LATAM Airlines
LATAM Airlines Juan Teixeira Diaz/Twitter

South America's largest airline, LATAM, resumed commercial operations with Venezuela on Tuesday, with daily flights between Caracas and Lima. A direct flight from Peru landed in the Venezuelan capital for the first time in seven years, marking a significant event for regional air connectivity.

LATAM Airlines left the Venezuelan market in 2016 due to difficulties in repatriating funds.

The carrier connects Lima's Jorge Chávez International Airport and Caracas' Simon Bolivar International Airport, helping with the flow of passengers and cargo in both directions. With this service, Caracas has become the 27th international destination that the carrier connects with directly.

The outbound service now runs daily, with a flight time of around 4 hours. On this route, LATAM has deployed its fleet of Airbus A320 aircraft from Sunday to Friday and its smaller Airbus A319 aircraft on Saturdays.

The Airbus A320 aircraft, which has premium economy and economy classes, can carry 174 passengers. The carrier's A319, on the other hand, can carry 138 passengers.

With the move, it appears that LATAM Airlines will be competing with Conviasa on this route. However, Conviasa's aircraft is limited to an Airbus A340-600, and the service is only available twice a month on alternating Mondays.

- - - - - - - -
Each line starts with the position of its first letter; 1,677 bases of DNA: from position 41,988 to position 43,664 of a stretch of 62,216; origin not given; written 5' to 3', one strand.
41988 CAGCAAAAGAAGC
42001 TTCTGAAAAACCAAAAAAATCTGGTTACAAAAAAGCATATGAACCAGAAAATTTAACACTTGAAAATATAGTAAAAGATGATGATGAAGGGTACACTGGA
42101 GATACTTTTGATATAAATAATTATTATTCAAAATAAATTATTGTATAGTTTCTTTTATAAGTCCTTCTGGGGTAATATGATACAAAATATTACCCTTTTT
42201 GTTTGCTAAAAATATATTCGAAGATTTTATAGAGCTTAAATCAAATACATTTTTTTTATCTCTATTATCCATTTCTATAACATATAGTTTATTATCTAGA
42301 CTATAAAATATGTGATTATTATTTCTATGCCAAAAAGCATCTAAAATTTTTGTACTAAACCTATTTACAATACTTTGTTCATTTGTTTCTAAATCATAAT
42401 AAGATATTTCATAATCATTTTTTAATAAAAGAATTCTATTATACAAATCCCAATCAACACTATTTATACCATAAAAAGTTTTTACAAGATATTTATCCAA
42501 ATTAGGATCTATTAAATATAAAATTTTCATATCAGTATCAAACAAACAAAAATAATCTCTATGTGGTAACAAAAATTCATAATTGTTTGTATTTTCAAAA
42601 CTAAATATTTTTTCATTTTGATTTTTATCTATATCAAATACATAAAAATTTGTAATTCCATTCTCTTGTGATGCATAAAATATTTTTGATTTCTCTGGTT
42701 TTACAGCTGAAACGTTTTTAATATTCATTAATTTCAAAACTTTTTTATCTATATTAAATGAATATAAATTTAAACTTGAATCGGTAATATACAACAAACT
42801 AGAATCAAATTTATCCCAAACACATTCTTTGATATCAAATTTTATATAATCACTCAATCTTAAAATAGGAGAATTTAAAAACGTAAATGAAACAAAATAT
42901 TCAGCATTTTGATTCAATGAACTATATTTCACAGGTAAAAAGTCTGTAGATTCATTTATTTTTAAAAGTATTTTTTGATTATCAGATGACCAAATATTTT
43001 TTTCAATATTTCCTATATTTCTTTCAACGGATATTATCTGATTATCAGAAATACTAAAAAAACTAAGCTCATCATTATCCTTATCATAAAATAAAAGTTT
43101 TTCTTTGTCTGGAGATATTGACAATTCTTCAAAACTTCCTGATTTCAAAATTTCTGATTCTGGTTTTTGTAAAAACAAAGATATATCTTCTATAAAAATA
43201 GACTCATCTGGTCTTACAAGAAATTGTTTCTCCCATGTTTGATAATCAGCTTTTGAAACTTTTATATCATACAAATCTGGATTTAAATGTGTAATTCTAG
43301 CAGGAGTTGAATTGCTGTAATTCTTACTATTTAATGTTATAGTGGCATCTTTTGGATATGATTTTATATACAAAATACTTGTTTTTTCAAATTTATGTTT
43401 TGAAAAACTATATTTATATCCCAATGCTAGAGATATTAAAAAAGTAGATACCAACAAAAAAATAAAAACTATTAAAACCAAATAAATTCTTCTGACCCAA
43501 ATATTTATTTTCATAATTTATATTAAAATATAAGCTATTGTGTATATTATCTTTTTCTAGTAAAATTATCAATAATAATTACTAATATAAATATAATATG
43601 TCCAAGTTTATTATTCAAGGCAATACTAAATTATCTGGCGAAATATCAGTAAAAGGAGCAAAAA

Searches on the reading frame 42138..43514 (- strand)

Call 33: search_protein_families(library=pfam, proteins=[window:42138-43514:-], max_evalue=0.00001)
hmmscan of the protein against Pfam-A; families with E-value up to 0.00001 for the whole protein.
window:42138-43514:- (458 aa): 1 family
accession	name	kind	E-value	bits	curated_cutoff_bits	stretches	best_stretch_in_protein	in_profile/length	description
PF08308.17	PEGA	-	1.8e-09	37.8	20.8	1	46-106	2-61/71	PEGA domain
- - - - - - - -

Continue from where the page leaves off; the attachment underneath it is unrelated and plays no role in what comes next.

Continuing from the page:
Juan Teixeira Diaz, the president of the National Institute of Civil Aeronautics, welcomed the first flight with a message via Twitter. He shared photographs of the aircraft landing at the Simon Bolivar International Airport.

He said, "We continue to build the network of connectivity that the country demands, strengthening the air sector and turning it into a fundamental support for our economy."

DW cited Librado Orozco, the Peruvian ambassador to Venezuela, telling Efe news that the resumption of these flights "represents an important step to restore the regular flow of people and goods," especially after the economic and health "difficulties" associated with the Covid-19 pandemic.

He called it "a significant step to strengthen the rapprochement between the two economies."

The commercial exchange between Peru and Venezuela fell to about $47 million in 2020 from $1,413 million in 2012. The situation started improving last year when both countries resumed relations at the highest diplomatic level. They closed the year with a trade of $140 million.

Referring to the new route, Orozco said, "This is very positive and adds to the various business initiatives that we are enthusiastically watching and that are positively reconfiguring our economic ties."

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